Archive for April, 2010
I’ve lost count the number of times I’ve left a medical facility in the last 18 months without any idea of what I’m going to do next, and just headed for the nearest pub……
Yesterday I had a follow up appointment with the surgeon to see whether I was going to have surgery to stabilise the fracture in my left wrist. After discussion with other surgeons he had decided it was too complicated to operate and so I walked out of the clinic with a cast on my arm again. What will follow is 1 month in a cast and sling while trying to mobilise my elbow (which is also fractured but not as bad), then hopefully the cast will be downgraded to a splint. I understand this is not the end of the world, but am struggling with yet another set back, so Sarah and I are heading away for a few days to try and process it all.
On Sunday even though I hadn’t planned to ride Roubaix this year I was really g’d up for the race, eager to complete my job of protecting Fred Guesdon an completing the 260km of madness. It started sweet enough, everything was going well, the fans were out, the sun was shining and the atmosphere was buzzing! I met Roly on the startline and we were both amped to be there.
My role changed early in the race as my team missed the 19-man break away, so I was forced to ride the front in a block head wind for 50km. Having already used up a lot of juice in my legs when the fight started for the first section of pave I found myself at the back of the peloton, though I didn’t stress and took it easy to the first feed station. I spent the next few sections of pave recovering and dodging crashes. Then just before the Arenberg I started moving up the peloton to support Fred, as this is always the first decisive part of the race. Here my day turned upside literally, as I was caught up in a 6-10 man pile up. As luck would have it it was on a flat, smooth stretch of road but a piece of road furniture had caused a ruckus.
I felt I landed pretty lightly and my bike was sweet, so I remounted remembering Kevin Tobatta telling me when I was a junior, “whenever you crash, get back on and give it 5″, so I did just that. Except while attempting to pass Le tranche d’Arenberg I could only manage to hold the handlebars with one hand. I found a lift with an Euskatel Team Support car where I was later joined by Stuart O”Grady who was enjoying watching his team mate Fabian Cancellara’s amazing victory as I tried to ignore my gigantic elbow and wrist which were both increasing in size by the minute.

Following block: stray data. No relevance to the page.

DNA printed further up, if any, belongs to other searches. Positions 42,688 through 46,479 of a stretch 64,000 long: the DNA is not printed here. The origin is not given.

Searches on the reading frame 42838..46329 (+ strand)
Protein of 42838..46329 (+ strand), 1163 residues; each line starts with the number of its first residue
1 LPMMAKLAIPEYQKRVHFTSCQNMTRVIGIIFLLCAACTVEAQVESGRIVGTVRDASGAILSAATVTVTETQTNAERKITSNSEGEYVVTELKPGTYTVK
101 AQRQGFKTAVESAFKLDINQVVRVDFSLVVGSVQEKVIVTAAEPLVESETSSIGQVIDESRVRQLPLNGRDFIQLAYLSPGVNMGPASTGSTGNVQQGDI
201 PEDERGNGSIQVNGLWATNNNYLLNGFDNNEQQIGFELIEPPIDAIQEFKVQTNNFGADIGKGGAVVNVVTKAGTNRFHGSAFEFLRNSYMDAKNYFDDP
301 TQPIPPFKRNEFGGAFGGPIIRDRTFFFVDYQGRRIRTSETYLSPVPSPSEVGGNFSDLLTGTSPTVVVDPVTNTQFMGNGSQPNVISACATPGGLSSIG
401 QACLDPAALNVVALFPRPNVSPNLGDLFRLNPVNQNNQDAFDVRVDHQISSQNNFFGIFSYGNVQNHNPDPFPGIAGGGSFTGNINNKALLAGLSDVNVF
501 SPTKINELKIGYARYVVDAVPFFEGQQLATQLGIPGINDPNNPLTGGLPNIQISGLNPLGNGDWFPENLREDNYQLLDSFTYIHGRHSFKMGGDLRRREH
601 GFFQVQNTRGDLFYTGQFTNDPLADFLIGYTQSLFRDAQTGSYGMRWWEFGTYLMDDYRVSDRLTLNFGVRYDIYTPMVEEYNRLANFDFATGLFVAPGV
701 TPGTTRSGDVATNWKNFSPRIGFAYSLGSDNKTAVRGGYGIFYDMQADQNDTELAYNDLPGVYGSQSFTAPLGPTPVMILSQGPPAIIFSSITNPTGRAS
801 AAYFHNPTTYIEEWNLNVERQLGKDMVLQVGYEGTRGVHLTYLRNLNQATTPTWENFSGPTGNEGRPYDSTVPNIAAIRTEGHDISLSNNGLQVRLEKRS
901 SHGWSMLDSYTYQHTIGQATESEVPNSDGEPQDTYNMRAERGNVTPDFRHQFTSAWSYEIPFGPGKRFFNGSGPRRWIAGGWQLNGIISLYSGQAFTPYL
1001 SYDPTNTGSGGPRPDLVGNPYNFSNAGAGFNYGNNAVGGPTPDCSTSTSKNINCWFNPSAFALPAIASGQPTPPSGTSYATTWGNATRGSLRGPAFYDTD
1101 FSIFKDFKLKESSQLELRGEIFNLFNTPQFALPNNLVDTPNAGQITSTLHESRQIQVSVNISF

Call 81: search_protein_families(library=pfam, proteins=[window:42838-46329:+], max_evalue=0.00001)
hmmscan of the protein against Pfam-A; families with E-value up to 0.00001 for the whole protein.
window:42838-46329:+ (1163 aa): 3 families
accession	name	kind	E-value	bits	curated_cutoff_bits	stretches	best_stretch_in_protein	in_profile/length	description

So I’m off, I’ll talk to you next week when I’m in a better mood.
Yours, a once again broken Guddy
It puts a shiver down your spine, goose bumps up your arms, it is Paris Roubaix.
Threre’s nothing else quite like it, it’s war on bikes to be honest. Once you take that start line in Compiegne you must be ready for battle.
27 sectors of bone breaking pave totaling 52km. Only the strongest make it to the velodrome in Roubaix.
Today has passed so quick I have just got a moment to write on here at 10.30pm, so really I should get to bed. But to be honest, I’m actually excited about tomorrow, which is quite different to what I’ve felt the last two times I started here.
My job tomorrow is to protect our leader Fred Guesdon for as long as I possibly can. So I will do that with all my power, but with whatever’s left I will be dragging myself to that velodrome.
Sorry it’s only brief but I will be back with a full report when I’ve recovered from tomorrow’s efforts.
Hope you’ll all be watching.
As we awoke to a fairly standard grey foggy day in Belgium where the temperature was no more than about 4 degrees, it brings back all the feelings and emotions of Belgian racing.
I felt a lot better going into the race than last week at Route d’Adelie where I was still recovering from my efforts in Spain. Monday I had a great 6h ride in the mountains behind Monaco, just really enjoying riding my bike. With at least 5-6 cols, there’s no need for efforts as the roads and the time in the saddle does it for you.
So after a couple days easy riding to freshen up the body I felt ready to attack the race, and have a real good blow before Sunday.
190km with 3 finishing circuits of 15km it was going to be a tough race even though the field was not such a high quality. As so often happens with a lot of smaller teams in the race, the attacks started and never stopped. There was basically no real breakaway just attack after attack. We hit the finishing circuit which included a 200m cobbled wall and a couple other little pinches and the peloton started to diminish quickly. Attacks kept going but in the end we lined up for a bunch sprint, I did my best get our boys into position but in the end it was a Slovenian rider who took the sprint. We managed fourth with Anthony Geslin, but really it we should have won after a strong showing during the race.
Next up Paris Roubaix reconnaissance…
Well the world of cycling will continue it’s on-going battle against the few who still choose to push the boundaries with illegal products and methods, we here at FDJ are trying something a little different to recover quicker from races and especially after crashes.
Cryotherapy. A technique invented in Japan but then taken to the world by a couple of Polish scientists. Basically involves getting into a freezing cold chamber at -120 degrees with barely anything on, and trying to stimulate your blood cells and other endorphins.
I tried this last week between races, I wasn’t as effected by the cold as I had expected. Though you do feel very liberated. It also helps people suffering from insomnia and in the repair of injured muscles and scar tissue.
I will post some photos as soon as possible.
For now I must get on my flight to Belgium, tomorrow Pino Cerami, and Sunday Paris Roubaix…